About Combining Local Innovative Capacity with Scientific Research: strengthening resilience to change (CLIC-SR)

Drawing on its experiences in promoting farmer-led joint innovation that builds on the creativity of local people, the international Prolinnova network applied this approach in building local adaptive capacities and strengthening community resilience to various types of change, including climate change (CC). This 4-year project (2012–16) aimed to:

·     Strengthen the resilience to change of smallholders and their communities, especially women, by enhancing their innovative capacity and thus their livelihood security through Participatory Innovation Development (PID)

·     Build the capacity of local organisations working in agriculture and natural resource management (NRM) to support smallholder communities in their efforts to adapt

·     Share and learn about farmer-led adaptation and about the relevance of PID in this process

·     Mainstream PID as an accepted approach in national and international policies and programmes related to agricultural development, NRM and climate-change adaptation.

The activities were carried out in two districts in each of four countries in eastern Africa: Ethiopia, Kenya, Tanzania and Uganda.

Field studies were made to assess how communities try to respond to changes in their environment and adapt on their own initiative. Farmer-led joint innovation involving interested research scientists and building on the local initiatives were implemented and documented. Community groups as well as local government organisations and CSOs that are supporting them were trained in implementing joint experimentation to address effects of change. The multi-stakeholder Prolinnova Country Platforms (CPs) in the four countries involved had experience in supporting a farmer co-managed mechanism known as Local Innovation Support Fund (LISF) to catalyse locally defined experimentation and innovation. Some project partners used the CLIC-SR project to upscale the use of LISFs for farmer-led joint experimentation. The communities and supporting agencies were also trained in aspects of CC adaptation to be able to strategise their work and to influence the use of national funds earmarked for support to CC adaptation. They made contact with the Climate Change Units in the agricultural research institutes and other key resource persons in their respective countries.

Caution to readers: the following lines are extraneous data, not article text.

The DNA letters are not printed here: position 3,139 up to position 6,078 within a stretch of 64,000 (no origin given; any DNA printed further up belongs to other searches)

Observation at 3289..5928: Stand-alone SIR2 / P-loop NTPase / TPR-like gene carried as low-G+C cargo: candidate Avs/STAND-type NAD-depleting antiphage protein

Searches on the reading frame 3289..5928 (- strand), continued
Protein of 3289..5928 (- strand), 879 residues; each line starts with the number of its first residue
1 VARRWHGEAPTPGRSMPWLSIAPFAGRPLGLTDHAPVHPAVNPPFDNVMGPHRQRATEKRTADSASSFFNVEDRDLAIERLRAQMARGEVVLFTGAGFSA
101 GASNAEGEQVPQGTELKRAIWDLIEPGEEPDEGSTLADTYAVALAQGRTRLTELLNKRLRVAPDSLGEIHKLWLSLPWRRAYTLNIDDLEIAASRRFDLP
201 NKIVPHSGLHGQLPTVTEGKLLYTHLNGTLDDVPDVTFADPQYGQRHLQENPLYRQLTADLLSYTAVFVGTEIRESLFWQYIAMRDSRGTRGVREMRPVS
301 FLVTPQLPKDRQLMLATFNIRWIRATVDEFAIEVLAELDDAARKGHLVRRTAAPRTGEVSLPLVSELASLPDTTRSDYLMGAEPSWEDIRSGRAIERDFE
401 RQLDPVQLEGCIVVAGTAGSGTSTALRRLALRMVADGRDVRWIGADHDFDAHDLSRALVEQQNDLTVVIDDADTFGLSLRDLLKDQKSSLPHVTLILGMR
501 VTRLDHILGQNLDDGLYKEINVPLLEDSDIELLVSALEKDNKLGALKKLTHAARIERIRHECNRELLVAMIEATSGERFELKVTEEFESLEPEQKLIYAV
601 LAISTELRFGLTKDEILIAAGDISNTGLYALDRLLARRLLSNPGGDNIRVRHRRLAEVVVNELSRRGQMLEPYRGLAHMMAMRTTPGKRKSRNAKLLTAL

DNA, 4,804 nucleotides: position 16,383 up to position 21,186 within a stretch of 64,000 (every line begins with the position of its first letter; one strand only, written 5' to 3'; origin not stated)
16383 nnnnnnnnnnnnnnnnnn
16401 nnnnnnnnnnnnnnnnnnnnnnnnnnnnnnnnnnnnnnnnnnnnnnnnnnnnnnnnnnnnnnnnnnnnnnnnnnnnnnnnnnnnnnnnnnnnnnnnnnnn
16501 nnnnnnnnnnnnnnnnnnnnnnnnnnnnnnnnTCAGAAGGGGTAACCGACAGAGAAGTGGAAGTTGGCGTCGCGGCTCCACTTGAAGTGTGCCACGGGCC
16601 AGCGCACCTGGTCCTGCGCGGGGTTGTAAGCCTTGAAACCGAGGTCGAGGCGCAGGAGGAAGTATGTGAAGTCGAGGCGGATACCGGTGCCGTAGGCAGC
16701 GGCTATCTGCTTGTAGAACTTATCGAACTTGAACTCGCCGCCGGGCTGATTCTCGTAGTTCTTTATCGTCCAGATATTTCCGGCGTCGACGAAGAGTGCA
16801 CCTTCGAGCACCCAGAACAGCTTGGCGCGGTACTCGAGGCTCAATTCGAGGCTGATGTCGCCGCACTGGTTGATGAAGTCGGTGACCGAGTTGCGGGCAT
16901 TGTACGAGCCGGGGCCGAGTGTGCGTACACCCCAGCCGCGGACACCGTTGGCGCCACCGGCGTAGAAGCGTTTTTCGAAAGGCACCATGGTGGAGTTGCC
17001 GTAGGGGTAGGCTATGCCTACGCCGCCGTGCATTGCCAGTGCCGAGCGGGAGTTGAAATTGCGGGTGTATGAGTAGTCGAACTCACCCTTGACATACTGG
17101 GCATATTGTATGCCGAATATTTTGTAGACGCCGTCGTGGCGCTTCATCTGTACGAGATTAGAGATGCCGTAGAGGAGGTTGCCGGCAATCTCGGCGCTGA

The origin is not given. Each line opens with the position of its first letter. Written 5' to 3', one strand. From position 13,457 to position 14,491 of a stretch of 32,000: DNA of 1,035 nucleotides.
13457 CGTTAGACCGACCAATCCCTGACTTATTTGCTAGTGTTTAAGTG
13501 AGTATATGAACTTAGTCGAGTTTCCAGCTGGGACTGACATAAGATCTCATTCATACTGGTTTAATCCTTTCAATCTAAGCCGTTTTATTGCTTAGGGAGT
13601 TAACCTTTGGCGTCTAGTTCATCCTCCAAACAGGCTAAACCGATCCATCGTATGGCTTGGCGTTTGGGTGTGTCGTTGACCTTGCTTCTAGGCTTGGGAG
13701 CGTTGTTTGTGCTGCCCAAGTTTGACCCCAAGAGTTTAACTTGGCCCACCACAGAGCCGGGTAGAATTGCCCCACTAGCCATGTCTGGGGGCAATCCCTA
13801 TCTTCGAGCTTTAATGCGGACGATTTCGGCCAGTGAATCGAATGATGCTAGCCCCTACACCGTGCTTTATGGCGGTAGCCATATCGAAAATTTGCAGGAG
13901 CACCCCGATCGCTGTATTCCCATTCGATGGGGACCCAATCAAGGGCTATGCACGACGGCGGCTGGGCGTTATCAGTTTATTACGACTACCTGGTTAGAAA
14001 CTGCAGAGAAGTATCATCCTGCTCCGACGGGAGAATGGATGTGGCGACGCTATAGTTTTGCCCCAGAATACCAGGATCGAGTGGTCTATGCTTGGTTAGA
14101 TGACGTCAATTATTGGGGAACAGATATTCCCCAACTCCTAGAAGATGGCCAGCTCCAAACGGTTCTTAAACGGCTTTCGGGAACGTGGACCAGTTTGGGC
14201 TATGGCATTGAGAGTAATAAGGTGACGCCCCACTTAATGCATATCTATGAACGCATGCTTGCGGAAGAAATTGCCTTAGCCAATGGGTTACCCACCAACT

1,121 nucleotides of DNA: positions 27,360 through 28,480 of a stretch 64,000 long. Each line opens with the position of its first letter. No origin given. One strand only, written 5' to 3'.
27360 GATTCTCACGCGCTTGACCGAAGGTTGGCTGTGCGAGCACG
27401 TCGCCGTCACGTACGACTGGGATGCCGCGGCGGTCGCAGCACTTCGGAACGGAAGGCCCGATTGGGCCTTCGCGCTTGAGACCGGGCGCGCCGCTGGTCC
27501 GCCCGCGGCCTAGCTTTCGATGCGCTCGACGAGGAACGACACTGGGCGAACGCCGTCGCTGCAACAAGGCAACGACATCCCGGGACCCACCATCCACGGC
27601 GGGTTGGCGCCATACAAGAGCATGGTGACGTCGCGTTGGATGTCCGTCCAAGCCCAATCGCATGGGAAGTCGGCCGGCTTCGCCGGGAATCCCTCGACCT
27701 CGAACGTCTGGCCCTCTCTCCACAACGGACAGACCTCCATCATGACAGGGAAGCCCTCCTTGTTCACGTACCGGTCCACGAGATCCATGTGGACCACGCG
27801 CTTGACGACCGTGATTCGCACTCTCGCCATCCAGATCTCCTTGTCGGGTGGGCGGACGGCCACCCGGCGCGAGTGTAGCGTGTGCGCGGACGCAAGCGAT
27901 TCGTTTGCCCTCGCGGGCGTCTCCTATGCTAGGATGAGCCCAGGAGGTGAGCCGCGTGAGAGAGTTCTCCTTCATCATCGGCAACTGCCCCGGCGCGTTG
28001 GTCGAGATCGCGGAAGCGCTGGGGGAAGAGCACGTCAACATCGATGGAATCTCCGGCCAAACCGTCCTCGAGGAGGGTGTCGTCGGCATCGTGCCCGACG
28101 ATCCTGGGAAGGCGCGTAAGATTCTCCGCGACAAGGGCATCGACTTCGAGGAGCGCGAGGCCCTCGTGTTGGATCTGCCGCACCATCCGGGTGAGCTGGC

In order to influence national and international policies to recognise the importance of strengthening community resilience by building local adaptive capacities through PID, the partners engaged in policy dialogue at national and international level. They made inputs into selected policy processes, based on the evidence generated through the project, and organised a high-profile event (e.g. conference, innovation fair) in each country. 

The activities at country level were coordinated by experienced NGOs working closely with research institutes and other stakeholders in the Prolinnova CPs. The existing Prolinnova National Steering Committee of each CP oversaw the project activities and provided policy guidance at country level. ETC Foundation in the Netherlands was responsible for overall project management and coordination of international policy dialogue. The International Institute of Rural Reconstruction (IIRR) coordinated the internal monitoring and evaluation. An independent Africa-based evaluator carried out an external evaluation in the final year of the project. At international level, the Prolinnova Oversight Group (POG) served as overall governance mechanism. 

 

Overall coordination:

Laurens van Veldhuizen / Chesha Wettasinha, Royal Tropical Institute (KIT), Netherlands (l.van.veldhuizen@kit.nl / c.wettasinha@kit.nl)

M&E coordination:

Marise Espineli, IIRR, Philippines (marise.espineli@iirr.org)

Coordinators in the Country Platforms:

Ethiopia: Hailu Araya, Best Practice Association (hailuara@yahoo.com) & Amanuel Assefa, Precise Consulting International (kidus_aman@yahoo.com

Kenya: Righa Makonge, World Neighbors (jrigha@wn.org) & Geoffrey Kamau, KALRO (gmkamau_1@yahoo.com)

Tanzania: Patrick Lameck, INADES-Formation (pgmlameck@yahoo.co.uk)

Uganda: Joshua Zake, Environmental Alert (joszake@gmail.com) & Harriet Ndagire, Kulika (hndagire2000@gmail.com)